Analysis for Computer Scientists pp 135-147 | Cite as

# Definite Integrals

## Abstract

In the introduction to Chap. 10 the notion of the *definite integral* of a function *f* on an interval [*a*,*b*] has already been mentioned. It arises from summing up expressions of the form *f*(*x*)Δ*x* and taking limits. Such sums appear in many applications including the calculation of areas, surface areas and volumes as well as the calculation of lengths of curves. This chapter employs the notion of Riemann integrals as the basic concept of definite integration. Riemann’s approach provides an intuitive concept in many applications, as will be elaborated in examples at the end of the chapter.

The main part of Chap. 11 is dedicated to the properties of the integral. In particular, the two fundamental theorems of calculus are proven. The first theorem allows one to calculate a definite integral from the knowledge of an antiderivative. The second fundamental theorem states that the definite integral of a function *f* on an interval [*a*,*x*] with variable upper bound provides an antiderivative of *f*. Since the definite integral can be approximated, for example by Riemann sums, the second fundamental theorem offers a possibility to approximate the antiderivative numerically. This is of importance, for example, for the calculation of distribution functions in statistics.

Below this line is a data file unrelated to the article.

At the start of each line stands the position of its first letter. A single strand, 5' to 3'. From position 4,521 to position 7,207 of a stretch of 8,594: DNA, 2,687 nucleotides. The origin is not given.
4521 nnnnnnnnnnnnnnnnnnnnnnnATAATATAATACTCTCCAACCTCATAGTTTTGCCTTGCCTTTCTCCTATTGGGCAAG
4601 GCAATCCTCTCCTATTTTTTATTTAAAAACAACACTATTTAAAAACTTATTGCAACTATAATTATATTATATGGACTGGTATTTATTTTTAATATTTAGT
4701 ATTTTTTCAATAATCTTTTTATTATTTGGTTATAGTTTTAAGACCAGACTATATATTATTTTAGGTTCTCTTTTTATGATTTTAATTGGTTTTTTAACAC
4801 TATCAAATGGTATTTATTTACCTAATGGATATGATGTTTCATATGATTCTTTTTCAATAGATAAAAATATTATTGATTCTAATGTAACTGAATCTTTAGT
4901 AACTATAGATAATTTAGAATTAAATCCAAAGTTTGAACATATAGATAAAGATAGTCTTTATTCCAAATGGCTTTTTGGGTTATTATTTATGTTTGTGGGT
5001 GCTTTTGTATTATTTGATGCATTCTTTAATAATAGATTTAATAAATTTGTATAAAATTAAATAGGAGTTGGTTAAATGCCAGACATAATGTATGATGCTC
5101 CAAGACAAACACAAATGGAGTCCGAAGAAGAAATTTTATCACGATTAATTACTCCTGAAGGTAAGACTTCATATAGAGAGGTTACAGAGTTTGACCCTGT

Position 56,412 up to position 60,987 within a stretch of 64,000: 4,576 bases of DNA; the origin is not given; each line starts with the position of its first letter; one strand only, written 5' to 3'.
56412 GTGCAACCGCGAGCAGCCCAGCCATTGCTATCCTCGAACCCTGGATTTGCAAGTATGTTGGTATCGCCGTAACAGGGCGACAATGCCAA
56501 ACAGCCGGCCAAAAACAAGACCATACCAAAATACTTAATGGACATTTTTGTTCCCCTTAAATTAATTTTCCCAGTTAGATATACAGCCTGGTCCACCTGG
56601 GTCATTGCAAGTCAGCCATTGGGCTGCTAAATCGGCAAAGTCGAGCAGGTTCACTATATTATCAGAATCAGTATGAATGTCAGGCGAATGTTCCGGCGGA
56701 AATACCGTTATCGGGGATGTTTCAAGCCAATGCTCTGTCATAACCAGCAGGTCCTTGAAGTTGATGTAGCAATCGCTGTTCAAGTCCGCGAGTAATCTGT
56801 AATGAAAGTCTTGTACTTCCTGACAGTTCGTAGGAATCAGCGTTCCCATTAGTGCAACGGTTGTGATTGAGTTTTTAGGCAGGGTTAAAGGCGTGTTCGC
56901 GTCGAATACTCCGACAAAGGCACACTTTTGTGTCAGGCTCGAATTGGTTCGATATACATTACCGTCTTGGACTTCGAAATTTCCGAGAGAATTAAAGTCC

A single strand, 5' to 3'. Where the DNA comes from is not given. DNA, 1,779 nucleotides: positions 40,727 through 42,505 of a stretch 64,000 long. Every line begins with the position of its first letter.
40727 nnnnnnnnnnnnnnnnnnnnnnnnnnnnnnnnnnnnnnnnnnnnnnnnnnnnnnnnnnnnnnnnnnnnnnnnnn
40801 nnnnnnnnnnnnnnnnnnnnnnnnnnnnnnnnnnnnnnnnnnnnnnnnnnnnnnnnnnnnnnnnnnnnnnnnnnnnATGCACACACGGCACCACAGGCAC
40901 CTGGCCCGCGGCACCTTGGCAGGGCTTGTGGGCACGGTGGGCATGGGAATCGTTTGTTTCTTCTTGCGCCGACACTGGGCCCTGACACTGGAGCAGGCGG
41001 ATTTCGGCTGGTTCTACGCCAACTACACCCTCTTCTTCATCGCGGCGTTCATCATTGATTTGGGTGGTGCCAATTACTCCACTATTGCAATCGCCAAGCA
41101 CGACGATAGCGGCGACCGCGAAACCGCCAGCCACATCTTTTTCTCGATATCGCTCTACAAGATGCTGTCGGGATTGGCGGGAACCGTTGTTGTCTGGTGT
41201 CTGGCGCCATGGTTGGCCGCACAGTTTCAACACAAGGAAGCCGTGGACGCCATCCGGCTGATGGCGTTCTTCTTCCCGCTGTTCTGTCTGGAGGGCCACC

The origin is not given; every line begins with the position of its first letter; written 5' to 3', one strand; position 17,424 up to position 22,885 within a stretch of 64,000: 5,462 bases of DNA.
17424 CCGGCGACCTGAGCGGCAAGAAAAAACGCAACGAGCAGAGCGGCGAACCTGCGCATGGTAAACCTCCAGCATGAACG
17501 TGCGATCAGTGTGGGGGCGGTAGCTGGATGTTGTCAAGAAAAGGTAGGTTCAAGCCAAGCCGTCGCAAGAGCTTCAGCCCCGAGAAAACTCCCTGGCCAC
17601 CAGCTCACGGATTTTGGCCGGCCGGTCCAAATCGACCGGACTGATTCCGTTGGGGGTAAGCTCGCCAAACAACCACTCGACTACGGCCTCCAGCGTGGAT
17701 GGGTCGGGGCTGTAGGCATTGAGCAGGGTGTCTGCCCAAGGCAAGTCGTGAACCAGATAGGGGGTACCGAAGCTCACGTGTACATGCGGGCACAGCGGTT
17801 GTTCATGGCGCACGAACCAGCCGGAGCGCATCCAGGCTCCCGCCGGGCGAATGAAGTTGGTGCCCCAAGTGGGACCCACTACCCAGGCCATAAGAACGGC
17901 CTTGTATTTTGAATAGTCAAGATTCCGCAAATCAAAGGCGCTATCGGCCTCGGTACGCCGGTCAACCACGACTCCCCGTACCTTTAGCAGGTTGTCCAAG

## Keywords

Cantilever Beam Fundamental Theorem Piecewise Constant Piecewise Continuous Function Intuitive Approach## References

## Textbooks

- 4.M.H. Protter, C.B. Morrey: A First Course in Real Analysis. Springer, New York 1991 (2nd edition). Google Scholar

## Further Reading

- 25.M.A. Väth: Nonstandard Analysis. Birkhäuser, Basel 2007. Google Scholar